Fountains Of Wayne and Weezer: they may be some distance apart in terms of popularity/record sales, but their respective careers share notable similarities. Both bands got off the mark with two superb albums (Fountains Of Wayne and Utopia Parkway/Blue Album and Pinkerton) whose geek-rock aesthetic and irresistible hooks were mixed with songwriting of surprising depth and empathy. Both took a bit of a breather before returning with a somewhat-dumbed-down approach (Welcome Interstate Managers/Green Album and Maladroit), nonetheless retaining a knack for killer three-minute wonders (‘Valley Winter Song’, ‘No Better Place’/”Hash Pipe’, ‘Island In The Sun’). Both came to the attention of many through novelty promo videos (‘Stacy’s Mom’/’Buddy Holly’). Finally and regrettably, both have fallen victim to a drastic drop in standards that extends back as far as 2005 in Weezer’s case (the stunningly awful Make Believe). For Fountains Of Wayne, the rot set in with 2007’s Traffic and Weather, an album that was so comically trite in places that you were tempted to think it was some post-modern prank by the band.
Any hopes that they can turn things around at this stage are swiftly dashed about 4 seconds into opening track ‘The Summer Place’, courtesy of a guitar riff that sounds like one of those little pieces of music that punctuate scenes in a sitcom. Not that musical virtuosity has ever been their strong point, but the rest of the song is characterised by predictable melodies and an unimaginative arrangement. ‘Acela’ is merely a second-rate retread of ‘Hat and Feet’ (or even previous B-side ‘Karpet King’), while ‘A Road Song’ is an alt-country-tinged love song that actually admits to being cliched. Overall the musical vibe is mellow and acoustic-based, mixed with the odd burst of power-pop.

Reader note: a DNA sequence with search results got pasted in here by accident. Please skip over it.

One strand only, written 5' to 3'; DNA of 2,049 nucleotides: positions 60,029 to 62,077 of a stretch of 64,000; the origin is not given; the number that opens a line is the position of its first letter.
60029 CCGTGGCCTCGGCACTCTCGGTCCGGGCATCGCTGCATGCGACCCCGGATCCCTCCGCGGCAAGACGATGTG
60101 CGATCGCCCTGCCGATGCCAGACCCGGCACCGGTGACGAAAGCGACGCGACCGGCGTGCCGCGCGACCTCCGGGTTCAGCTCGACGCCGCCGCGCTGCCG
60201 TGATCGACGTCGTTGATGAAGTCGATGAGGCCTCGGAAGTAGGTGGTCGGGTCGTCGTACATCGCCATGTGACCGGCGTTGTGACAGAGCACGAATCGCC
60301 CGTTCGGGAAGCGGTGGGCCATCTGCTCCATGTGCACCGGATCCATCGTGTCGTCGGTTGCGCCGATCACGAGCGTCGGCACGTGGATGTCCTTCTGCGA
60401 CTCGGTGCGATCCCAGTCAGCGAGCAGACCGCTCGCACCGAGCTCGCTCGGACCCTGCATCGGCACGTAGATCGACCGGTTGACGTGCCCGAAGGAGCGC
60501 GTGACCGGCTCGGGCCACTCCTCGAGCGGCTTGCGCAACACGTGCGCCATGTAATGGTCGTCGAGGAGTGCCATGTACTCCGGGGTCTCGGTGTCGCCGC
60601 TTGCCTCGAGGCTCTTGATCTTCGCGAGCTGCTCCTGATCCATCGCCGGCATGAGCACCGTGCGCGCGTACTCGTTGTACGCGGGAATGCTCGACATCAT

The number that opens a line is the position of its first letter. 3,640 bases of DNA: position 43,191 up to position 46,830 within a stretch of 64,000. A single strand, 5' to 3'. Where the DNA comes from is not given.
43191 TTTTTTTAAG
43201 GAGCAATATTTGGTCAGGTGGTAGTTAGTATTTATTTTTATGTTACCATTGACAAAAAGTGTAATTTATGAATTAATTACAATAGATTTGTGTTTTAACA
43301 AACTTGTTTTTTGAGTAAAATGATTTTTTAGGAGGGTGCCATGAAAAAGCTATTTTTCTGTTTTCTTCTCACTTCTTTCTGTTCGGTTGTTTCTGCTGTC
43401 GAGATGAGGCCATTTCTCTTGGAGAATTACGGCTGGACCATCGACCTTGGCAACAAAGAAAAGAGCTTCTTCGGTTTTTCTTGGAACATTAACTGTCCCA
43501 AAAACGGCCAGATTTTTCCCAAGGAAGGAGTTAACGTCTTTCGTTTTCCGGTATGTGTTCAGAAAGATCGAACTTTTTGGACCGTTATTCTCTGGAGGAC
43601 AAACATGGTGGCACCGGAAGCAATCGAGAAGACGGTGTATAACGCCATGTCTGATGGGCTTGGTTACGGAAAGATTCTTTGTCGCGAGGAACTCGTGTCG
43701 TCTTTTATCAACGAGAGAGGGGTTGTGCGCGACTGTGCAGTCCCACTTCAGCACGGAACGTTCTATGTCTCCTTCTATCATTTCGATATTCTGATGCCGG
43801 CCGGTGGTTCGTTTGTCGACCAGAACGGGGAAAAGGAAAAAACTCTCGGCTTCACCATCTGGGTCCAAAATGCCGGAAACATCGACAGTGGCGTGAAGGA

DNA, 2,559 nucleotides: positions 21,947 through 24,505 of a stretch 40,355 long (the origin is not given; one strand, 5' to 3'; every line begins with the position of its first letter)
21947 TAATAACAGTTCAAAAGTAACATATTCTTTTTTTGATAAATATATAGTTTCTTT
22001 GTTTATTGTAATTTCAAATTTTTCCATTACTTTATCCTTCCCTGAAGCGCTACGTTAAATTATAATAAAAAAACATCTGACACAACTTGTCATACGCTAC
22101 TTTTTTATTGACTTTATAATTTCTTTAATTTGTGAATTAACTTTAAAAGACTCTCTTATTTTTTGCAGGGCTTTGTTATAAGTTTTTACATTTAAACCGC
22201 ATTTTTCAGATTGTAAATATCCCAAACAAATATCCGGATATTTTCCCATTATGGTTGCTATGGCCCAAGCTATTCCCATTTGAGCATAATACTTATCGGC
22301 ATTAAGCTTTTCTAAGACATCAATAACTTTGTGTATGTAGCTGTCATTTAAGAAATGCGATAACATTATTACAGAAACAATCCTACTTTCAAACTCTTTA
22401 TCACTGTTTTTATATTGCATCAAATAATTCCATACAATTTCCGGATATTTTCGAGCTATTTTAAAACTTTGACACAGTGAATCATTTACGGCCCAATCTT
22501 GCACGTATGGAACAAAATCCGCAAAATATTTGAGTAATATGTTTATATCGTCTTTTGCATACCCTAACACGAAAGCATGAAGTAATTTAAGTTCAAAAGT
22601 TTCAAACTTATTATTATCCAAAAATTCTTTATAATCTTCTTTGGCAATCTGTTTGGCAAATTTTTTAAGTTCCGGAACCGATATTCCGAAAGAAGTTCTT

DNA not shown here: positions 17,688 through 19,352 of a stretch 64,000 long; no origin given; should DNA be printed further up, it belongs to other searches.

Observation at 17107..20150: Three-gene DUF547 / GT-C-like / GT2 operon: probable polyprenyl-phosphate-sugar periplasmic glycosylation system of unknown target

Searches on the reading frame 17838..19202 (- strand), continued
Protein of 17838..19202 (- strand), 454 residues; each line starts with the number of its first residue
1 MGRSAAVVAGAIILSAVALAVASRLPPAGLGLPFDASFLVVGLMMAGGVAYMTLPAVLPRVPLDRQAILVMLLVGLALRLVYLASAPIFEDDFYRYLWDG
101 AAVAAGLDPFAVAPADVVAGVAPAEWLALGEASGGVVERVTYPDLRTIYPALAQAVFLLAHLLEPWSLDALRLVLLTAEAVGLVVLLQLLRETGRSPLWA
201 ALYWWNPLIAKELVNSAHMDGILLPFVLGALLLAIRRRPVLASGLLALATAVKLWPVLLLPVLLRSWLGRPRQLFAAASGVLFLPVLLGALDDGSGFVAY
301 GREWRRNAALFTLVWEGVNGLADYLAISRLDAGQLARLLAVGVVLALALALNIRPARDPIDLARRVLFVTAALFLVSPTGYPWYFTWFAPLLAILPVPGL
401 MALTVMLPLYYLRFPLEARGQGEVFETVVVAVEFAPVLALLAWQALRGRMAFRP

There are two main problems with Fountains Of Wayne these days. The first is that Adam Schlesinger and Chris Collingwood no longer seem to have the ability to write melodies that linger in your head for days afterwards – an art that they previously had down to a tee. Secondly and perhaps less forgivably, their character sketches and observations of everyday minutiae seem forced and one-dimensional. On their earlier material the band had a Raymond Carver-esque knack for portraying mundane, everyday subject matter in a subtle, empathetic way; seeming satirical at times but far from it – witness ‘A Fine Day For A Parade”s depiction of suburban ennui and loss, or the haunting, quiet desperation of ‘Hackensack’. The character sketches in ‘Richie and Ruben’ or ‘Action Hero’ may be aiming for the same effect, but they just end up sounding stilted and jaded.
Admittedly, there’s nothing on Sky Full Of Holes that’s quite as bad as ‘Planet Of Weed’ from their last album (surely a contender for one of the worst songs ever written). The lilting ‘Workingman’s Hands’ and the solid power-pop of ‘Someone’s Gonna Break Your Heart’ stand out as the strongest tracks, and overall it’s a fairly inoffensive affair. It’s just that they used to be so much more.